cprover
java_bytecode

This module provides a front end for Java.

Overview of conversion from bytecode to codet

To be documented.

Lowering to GOTO

The Java language contains high-level programming concepts like virtual functions and throw/catch semantics. These need to be rewritten in terms of other, more fundamental operations in order to analyse the Java program. This operation is referred to as "lowering". See Background Concepts for more information.

The following lowering operations are done on Java bytecode after converting into a basic codet representation.

These are performed in process_goto_function for example jbmc_parse_optionst::process_goto_function

Once these lowerings have been completed, you have a GOTO model that can be handled by goto-symex.

How are Java arrays represented in GOTO

To be documented.

Object Factory

To be documented.

Pointer type selection

In Java, all variables that are of a non-primitive type are pointers to an object. When initializing such variables using java_object_factoryt, e.g., as input arguments for the method under test, we may need to select the correct pointer type. For example, abstract classes can be replaced with their concrete implementations and type parameters in generic types can be replaced with their specialized types.

The class select_pointer_typet offers the basic interface for this functionality, in particular see select_pointer_typet::convert_pointer_type. Note that this class only implements generic specialization (see Generic specialization), derived classes can override this behavior to provide more sophisticated type selection.

Generic specialization

In Java, generics are checked at compile-time for type-correctness. The generic type information is then removed in a process called type erasure. However, throwing away all this type information would be very inconvenient for our analysis. Therefore, when we initialize variables that have generic type we dynamically replace the generic parameters with their specialized types rather than using only the raw type. For example, consider a generic class MyGeneric<T> with a field T myField. When initializing a variable MyGeneric<Integer> mg we change the type of its field mg.myField from MyGeneric::T to Integer. Generic specialization is applied during pointer type selection (see Pointer type selection).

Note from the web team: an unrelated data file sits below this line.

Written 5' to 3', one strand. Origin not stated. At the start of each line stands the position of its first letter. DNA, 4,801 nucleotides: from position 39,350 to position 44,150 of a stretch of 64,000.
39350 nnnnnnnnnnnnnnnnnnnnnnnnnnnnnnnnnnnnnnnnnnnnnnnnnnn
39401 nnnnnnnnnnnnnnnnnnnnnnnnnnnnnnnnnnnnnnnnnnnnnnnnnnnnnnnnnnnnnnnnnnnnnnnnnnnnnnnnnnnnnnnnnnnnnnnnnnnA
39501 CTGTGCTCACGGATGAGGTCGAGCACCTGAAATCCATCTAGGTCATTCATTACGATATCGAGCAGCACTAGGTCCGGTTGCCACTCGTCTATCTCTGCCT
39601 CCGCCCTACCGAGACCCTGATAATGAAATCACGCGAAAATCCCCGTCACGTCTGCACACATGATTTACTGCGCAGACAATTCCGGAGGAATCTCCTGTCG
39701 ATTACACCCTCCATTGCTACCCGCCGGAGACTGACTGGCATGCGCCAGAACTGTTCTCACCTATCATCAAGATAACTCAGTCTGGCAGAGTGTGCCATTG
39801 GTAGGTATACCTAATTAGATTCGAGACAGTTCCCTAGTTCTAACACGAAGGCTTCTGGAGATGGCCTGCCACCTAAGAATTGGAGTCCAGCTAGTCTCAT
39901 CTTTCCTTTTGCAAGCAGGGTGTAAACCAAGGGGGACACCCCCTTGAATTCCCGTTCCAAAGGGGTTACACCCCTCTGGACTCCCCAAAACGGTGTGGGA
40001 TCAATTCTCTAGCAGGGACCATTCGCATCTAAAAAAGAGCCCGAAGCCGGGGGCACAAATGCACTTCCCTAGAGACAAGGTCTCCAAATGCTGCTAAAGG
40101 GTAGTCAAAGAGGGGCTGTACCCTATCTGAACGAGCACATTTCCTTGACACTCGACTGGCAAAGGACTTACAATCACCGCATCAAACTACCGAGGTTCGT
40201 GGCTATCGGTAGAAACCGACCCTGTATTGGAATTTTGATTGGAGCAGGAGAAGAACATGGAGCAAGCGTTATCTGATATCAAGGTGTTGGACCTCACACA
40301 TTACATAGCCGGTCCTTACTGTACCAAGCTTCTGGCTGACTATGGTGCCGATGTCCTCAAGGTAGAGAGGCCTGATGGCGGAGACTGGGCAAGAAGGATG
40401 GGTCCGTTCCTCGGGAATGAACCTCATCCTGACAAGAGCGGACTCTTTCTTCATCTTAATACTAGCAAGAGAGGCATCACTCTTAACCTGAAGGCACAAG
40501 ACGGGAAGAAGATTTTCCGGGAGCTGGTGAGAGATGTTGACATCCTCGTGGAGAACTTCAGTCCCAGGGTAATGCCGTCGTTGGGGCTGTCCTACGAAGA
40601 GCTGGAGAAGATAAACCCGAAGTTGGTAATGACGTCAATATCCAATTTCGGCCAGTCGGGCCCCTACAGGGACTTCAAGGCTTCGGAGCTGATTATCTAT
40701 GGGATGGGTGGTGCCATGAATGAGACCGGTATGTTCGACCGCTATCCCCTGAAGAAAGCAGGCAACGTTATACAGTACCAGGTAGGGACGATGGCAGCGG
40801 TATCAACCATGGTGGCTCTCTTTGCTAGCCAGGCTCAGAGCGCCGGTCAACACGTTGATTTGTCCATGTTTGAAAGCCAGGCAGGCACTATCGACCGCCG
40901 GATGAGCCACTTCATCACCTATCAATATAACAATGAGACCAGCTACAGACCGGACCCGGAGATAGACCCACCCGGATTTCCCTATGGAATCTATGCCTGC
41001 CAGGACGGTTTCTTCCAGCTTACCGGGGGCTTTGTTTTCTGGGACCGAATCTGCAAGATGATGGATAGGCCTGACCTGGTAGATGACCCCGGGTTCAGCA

The generic specialization relies on a map that stores the concrete types of all generic parameters in the current scope. The map is maintained in java_object_factoryt::generic_parameter_specialization_map. Note that not all generic parameters need to have a concrete type, e.g., when the method under test is generic. The types are removed from the map when the scope changes. In different depths of the scope the parameters can be specialized with different types so we keep a stack of types for each parameter.

We use the map in select_pointer_typet::specialize_generics to retrieve the concrete type of generic parameters such as MyGeneric::T and of arrays of generic parameters such as MyGeneric::T[]. Special attention is paid to breaking infinite recursion when searching the map, e.g., MyGeneric::T being specialized with MyGeneric::U and vice versa, for an example of such a recursion see select_pointer_typet::get_recursively_instantiated_type. More complicated generic types such as MyGeneric<T> are specialized indirectly within java_object_factoryt. Their concrete types are already stored in the map and are retrieved when needed, e.g., to initialize their fields.